Hugh’s impulse, under the circumstances, was to dispense with the formality of a bow, and to shake hands. Mrs. Vimpany met this friendly advance with a suavity of action, not often seen in these days of movement without ceremony. She was a tall slim woman, of a certain age. Art had so cleverly improved her complexion that it almost looked like nature. Her cheeks had lost the plumpness of youth, but her hair (thanks again perhaps to Art) showed no signs of turning grey. The expression of her large dark eyes — placed perhaps a little too near her high aquiline nose — claimed admiration from any person who was so fortunate as to come within their range of view. Her hands, long, yellow, and pitiably thin, were used with a grace which checked to some extent their cruel betrayal of her age. Her dress had seen better days, but it was worn with an air which forbade it to look actually shabby. The faded lace that encircled her neck fell in scanty folds over her bosom. She sank into a chair by Hugh’s side. “It was a great pleasure to me, Mr. Mountjoy, to offer my poor services to Miss Henley; I can’t tell you how happy her presence makes me in our little house.” The compliment was addressed to Iris with every advantage that smiles and tones could offer. Oddly artificial as it undoubtedly was, Mrs. Vimpany’s manner produced nevertheless an agreeable impression. Disposed to doubt her at first, Mountjoy found that she was winning her way to a favourable change in his opinion. She so far interested him, that he began to wonder what her early life might have been, when she was young and handsome. He looked again at the portraits of actresses on the walls, and the plays on the bookshelf — and then (when she was speaking to Iris) he stole a sly glance at the doctor’s wife. Was it possible that this remarkable woman had once been an actress? He attempted to put the value of that guess to the test by means of a complimentary allusion to the prints.
“My memory as a playgoer doesn’t extend over many years,” he began; “but I can appreciate the historical interest of your beautiful prints.” Mrs. Vimpany bowed gracefully — and dumbly. Mountjoy tried again. “One doesn’t often see the famous actresses of past days,” he proceeded, “so well represented on the walls of an English house.”
This time, he had spoken to better purpose. Mrs. Vimpany answered him in words.
“I have many pleasant associations with the theatre,” she said, “first formed in the time of my girlhood.”
Mountjoy waited to hear something more. Nothing more was said. Perhaps this reticent lady disliked looking back through a long interval of years, or perhaps she had her reasons for leaving Mountjoy’s guess at the truth still lost in doubt. In either case, she deliberately dropped the subject. Iris took it up. Sitting by the only table in the room, she was in a position which placed her exactly opposite to one of the prints — the magnificent portrait of Mrs. Siddons as The Tragic Muse.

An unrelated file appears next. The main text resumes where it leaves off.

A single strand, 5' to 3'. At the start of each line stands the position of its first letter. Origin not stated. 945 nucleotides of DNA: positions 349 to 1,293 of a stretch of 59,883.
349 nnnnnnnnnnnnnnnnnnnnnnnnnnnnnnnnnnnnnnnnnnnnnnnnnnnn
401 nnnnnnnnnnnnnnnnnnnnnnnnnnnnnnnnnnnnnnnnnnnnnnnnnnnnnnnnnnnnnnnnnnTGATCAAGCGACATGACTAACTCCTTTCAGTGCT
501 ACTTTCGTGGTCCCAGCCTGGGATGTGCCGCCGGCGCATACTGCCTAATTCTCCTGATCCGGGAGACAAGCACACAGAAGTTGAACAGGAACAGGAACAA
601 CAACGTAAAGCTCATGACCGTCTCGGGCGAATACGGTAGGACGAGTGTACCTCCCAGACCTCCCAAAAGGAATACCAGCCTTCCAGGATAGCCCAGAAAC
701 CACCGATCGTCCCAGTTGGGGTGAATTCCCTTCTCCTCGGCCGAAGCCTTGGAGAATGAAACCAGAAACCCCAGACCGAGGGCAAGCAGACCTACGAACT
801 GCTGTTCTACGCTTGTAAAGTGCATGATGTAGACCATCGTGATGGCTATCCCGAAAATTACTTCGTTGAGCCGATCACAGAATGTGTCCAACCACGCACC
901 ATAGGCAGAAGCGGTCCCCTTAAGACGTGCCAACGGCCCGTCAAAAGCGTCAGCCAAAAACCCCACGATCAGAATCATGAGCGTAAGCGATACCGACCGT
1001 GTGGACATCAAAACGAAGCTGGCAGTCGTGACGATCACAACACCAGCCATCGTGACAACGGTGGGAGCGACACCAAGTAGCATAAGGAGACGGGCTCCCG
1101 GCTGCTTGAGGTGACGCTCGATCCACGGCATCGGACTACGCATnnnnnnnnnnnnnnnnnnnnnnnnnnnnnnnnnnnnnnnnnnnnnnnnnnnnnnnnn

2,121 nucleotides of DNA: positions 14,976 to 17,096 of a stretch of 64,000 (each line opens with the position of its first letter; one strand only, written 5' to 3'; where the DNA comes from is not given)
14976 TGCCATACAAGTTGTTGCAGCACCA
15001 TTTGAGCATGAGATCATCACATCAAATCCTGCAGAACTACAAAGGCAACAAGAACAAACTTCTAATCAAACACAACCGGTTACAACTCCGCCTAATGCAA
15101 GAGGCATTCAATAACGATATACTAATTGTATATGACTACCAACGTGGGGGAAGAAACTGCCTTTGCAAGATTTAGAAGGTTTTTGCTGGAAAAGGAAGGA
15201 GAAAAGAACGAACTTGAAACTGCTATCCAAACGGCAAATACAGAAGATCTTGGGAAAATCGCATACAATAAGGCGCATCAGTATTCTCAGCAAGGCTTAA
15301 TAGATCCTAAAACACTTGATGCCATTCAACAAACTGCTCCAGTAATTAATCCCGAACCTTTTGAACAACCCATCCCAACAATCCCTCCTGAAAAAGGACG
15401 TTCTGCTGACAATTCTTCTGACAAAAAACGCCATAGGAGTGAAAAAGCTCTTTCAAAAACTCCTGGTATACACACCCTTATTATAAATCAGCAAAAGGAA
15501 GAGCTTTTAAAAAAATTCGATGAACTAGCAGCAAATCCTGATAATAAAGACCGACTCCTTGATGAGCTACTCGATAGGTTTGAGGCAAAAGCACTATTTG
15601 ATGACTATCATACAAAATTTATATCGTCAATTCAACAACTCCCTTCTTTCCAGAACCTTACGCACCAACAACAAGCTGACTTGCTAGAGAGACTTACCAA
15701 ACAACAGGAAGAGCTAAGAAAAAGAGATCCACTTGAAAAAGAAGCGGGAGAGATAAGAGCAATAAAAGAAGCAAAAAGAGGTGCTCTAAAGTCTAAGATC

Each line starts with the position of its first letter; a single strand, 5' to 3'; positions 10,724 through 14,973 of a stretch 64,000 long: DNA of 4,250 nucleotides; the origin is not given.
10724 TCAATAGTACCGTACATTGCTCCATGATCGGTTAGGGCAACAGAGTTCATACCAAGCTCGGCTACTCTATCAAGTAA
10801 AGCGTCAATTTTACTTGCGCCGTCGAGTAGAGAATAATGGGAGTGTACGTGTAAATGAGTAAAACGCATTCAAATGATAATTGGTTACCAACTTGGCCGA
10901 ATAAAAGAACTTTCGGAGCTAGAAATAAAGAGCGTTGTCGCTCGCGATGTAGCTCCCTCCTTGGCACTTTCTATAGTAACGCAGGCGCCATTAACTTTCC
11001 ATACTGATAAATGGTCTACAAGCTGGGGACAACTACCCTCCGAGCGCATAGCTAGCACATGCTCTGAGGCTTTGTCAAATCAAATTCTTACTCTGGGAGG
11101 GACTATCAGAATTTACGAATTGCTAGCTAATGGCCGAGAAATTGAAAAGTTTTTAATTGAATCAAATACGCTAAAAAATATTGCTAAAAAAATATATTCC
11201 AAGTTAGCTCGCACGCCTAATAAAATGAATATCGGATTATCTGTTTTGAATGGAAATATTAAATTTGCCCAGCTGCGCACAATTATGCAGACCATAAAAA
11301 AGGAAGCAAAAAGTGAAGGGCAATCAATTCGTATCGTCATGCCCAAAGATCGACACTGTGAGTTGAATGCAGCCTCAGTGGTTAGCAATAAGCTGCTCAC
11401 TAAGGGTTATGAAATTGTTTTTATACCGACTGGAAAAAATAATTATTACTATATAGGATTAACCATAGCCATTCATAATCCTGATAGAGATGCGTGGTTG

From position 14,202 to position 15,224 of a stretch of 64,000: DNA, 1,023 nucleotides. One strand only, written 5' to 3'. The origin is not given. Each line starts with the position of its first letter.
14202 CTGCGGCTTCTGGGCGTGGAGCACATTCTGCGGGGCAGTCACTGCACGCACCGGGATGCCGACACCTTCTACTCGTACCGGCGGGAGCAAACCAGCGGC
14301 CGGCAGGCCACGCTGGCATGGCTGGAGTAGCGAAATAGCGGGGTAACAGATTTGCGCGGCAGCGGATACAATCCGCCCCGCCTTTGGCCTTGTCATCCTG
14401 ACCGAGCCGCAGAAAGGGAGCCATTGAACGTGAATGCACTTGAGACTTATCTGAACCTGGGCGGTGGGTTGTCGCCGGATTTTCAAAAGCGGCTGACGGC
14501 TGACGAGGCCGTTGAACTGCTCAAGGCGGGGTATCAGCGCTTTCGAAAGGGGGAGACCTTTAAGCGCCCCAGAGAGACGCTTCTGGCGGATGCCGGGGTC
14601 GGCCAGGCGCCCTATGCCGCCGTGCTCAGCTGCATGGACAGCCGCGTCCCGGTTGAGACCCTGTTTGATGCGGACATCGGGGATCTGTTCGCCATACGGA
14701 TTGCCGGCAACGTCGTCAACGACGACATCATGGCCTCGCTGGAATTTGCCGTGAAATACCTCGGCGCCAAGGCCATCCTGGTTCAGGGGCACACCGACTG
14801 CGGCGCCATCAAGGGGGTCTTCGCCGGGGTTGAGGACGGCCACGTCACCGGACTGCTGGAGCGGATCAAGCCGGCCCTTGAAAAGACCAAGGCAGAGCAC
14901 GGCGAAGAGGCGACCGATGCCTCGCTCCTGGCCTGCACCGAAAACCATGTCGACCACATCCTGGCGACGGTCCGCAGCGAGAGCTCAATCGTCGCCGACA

“I wonder if Mrs. Siddons was really as beautiful as that?” she said, pointing to the print. “Sir Joshua Reynolds is reported to have sometimes flattered his sitters.”
Mrs. Vimpany’s solemn self-possessed eyes suddenly brightened; the name of the great actress seemed to interest her. On the point, apparently, of speaking, she dropped the subject of Mrs. Siddons as she had dropped the subject of the theatre. Mountjoy was left to answer Iris.
“We are none of us old enough,” he reminded her, “to decide whether Sir Joshua’s brush has been guilty of flattery or not.” He turned to Mrs. Vimpany, and attempted to look into her life from a new point of view. “When Miss Henley was so fortunate as to make your acquaintance,” he said, “you were travelling in Ireland. Was it your first visit to that unhappy country?”
“I have been more than once in Ireland.”
Having again deliberately disappointed Mountjoy, she was assisted in keeping clear of the subject of Ireland by a fortunate interruption. It was the hour of delivery by the afternoon-post. The servant came in with a small sealed packet, and a slip of printed paper in her hand.
“It’s registered, ma’am,” the woman announced. “The postman says you are to please sign this. And he seems to be in a hurry.”
She placed the packet and the slip of paper on the table, near the inkstand. Having signed the receipt, Mrs. Vimpany took up the packet, and examined the address. She instantly looked at Iris, and looked away again. “Will you excuse me for a moment?” saying this she left the room, without opening the packet.
The moment the door closed on her, Iris started up, and hurried to Mountjoy.
“Oh, Hugh,” she said, “I saw the address on that packet when the servant put it on the table!”
“My dear, what is there to excite you in the address?”
“Don’t speak so loud! She may be listening outside the door.”
Not only the words, but the tone in which they were spoken, amazed Mountjoy. “Your friend, Mrs. Vimpany!” he exclaimed.
“Mrs. Vimpany was afraid to open the packet in our presence,” Iris went on: “you must have seen that. The handwriting is familiar to me; I am certain of the person who wrote the address.”
“Well? And who is the person?”
She whispered in his ear:
Last updated Sunday, March 27, 2016 at 11:52